Kuwait holds first parliamentary election under new Emir

By Ahmed Hagagy

Kuwait (Reuters) – Kuwait held its first parliamentary election on Thursday since Sheikh Meshal al-Ahmad al-Sabah assumed power late last year with a focus on expediting economic reforms after protracted deadlock between appointed governments and elected parliaments.

The new Emir strongly criticised the National Assembly and the government in his first speech before parliament after taking office in December, saying they were “harming the interests of the country and its people”.

His reform-focused approach with scant tolerance for political bickering seemingly aims to propel the small Gulf Arab state to catch up with neighbours in weaning its economy off oil.

Decades-old feuding between appointed governments and the elected parliament has impeded fiscal reform, including passage of a debt law that would allow Kuwait to tap international markets and mitigate its heavy dependence on oil revenues.

The polls opened at noon (0900 GMT) in the election, the fourth since December 2020, and will close at midnight local time. Kuwait bans political parties and candidates run as independents.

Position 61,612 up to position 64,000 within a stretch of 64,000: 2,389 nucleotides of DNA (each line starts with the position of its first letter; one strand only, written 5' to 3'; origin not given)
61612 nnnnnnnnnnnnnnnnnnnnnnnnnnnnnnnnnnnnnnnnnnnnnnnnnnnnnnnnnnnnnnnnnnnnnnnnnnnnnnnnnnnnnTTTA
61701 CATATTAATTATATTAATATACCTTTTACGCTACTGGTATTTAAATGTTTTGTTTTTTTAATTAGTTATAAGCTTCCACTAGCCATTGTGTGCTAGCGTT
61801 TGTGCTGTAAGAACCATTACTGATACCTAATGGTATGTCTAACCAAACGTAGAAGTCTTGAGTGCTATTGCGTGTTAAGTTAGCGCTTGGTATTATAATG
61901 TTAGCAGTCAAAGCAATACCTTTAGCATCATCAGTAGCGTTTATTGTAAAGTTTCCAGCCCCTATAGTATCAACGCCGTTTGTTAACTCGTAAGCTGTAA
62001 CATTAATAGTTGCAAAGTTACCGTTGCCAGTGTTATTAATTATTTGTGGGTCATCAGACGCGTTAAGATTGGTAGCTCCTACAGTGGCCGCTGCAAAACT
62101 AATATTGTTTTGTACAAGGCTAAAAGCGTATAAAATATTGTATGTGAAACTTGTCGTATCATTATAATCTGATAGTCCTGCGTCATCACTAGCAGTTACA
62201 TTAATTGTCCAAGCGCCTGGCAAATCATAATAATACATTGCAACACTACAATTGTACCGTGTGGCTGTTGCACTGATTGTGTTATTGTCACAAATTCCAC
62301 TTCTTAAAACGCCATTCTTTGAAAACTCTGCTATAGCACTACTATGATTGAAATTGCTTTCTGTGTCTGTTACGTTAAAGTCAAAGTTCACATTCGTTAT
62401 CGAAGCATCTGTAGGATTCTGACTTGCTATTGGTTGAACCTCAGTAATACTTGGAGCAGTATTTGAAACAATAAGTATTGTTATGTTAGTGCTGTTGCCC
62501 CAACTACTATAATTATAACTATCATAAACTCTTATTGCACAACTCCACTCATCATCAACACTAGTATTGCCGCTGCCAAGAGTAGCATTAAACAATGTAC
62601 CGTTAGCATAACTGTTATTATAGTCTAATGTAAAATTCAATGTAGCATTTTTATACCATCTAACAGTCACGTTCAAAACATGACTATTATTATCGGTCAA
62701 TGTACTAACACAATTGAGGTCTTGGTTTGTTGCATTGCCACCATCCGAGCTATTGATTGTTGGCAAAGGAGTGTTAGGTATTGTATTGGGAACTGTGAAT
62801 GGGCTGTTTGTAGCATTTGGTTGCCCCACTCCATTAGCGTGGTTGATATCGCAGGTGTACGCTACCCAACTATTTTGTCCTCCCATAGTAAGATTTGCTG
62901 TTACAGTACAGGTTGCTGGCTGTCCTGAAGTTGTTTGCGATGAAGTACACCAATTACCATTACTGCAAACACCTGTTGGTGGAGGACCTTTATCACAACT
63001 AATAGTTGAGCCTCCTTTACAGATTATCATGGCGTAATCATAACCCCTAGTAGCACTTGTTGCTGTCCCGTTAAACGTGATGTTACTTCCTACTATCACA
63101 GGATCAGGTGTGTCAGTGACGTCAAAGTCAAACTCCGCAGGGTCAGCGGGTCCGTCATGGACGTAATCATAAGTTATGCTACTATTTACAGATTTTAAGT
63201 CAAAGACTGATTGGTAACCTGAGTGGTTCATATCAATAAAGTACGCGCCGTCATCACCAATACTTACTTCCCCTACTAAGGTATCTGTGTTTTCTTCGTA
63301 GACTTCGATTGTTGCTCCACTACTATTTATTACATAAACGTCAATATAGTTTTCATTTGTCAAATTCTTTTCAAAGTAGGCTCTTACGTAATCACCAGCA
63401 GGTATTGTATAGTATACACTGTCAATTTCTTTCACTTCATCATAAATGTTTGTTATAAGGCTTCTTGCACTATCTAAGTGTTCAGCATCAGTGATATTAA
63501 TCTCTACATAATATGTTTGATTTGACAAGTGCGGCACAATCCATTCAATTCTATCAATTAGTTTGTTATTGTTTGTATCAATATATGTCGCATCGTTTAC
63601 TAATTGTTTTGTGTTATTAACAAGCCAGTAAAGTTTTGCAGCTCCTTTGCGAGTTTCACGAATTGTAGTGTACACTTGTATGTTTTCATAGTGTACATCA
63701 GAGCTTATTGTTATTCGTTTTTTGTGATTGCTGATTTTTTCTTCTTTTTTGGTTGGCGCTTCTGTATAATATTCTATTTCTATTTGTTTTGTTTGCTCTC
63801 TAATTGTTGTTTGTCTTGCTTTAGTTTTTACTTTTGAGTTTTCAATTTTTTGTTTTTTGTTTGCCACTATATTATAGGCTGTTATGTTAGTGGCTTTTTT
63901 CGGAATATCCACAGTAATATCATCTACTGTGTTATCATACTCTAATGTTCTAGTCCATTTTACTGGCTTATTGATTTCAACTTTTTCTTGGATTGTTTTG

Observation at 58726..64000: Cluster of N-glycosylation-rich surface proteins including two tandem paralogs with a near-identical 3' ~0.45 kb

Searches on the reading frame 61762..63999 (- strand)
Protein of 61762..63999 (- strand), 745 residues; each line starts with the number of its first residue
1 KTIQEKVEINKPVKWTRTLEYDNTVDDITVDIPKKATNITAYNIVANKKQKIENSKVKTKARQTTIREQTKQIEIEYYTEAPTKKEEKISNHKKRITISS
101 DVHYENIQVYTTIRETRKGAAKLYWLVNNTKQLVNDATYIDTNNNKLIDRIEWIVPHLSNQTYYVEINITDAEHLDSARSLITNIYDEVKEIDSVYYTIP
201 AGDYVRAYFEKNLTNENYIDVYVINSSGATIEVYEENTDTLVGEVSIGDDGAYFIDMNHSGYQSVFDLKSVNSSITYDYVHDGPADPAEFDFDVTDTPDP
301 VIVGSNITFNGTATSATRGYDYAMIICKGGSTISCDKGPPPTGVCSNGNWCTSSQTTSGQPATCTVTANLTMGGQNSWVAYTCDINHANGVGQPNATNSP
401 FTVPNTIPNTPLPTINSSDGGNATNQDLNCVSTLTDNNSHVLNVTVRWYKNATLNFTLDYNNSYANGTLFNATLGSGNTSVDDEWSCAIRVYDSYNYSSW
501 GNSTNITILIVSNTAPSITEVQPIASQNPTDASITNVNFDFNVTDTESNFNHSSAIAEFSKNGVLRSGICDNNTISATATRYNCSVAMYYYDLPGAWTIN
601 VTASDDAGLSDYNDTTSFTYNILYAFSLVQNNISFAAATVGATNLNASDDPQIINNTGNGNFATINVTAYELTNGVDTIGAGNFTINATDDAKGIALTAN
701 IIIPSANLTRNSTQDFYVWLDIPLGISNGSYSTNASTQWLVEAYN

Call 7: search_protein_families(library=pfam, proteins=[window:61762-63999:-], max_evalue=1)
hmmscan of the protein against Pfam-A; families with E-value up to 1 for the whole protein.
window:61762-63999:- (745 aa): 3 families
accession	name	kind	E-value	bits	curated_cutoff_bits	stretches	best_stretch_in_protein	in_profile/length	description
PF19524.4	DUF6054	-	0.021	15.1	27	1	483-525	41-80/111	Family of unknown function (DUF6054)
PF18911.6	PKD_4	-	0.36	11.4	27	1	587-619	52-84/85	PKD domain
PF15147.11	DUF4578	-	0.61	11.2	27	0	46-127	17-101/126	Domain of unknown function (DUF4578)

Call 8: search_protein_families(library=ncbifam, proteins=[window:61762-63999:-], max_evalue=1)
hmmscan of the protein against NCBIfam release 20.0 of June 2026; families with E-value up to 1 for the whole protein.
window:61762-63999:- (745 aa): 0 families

Sheikh Meshal, 83, succeeded his late brother Sheikh Nawaf Al-Ahmad in December and dissolved parliament on Feb. 15, less than two months into his tenure.

His decree cited the assembly’s “violation of the constitutional principles” as a reason for dissolution.

Kuwait’s assembly wields more influence than similar bodies in neighbouring Gulf monarchies. But political deadlock has led to endless cabinet reshuffles and dissolutions of parliament, paralysing policy-making, but the Emir holds the upper hand.

The government of Sheikh Ahmed Al-Nawaf resigned hours after the Emir’s December speech and Sheikh Mohammad Sabah Al-Salem Al-Sabah formed a new one that included new ministers of oil, finance, foreign affairs, interior, and defence.

(Reporting by Ahmed Hagagy; editing by Maha El Dahan and Mark Heinrich)

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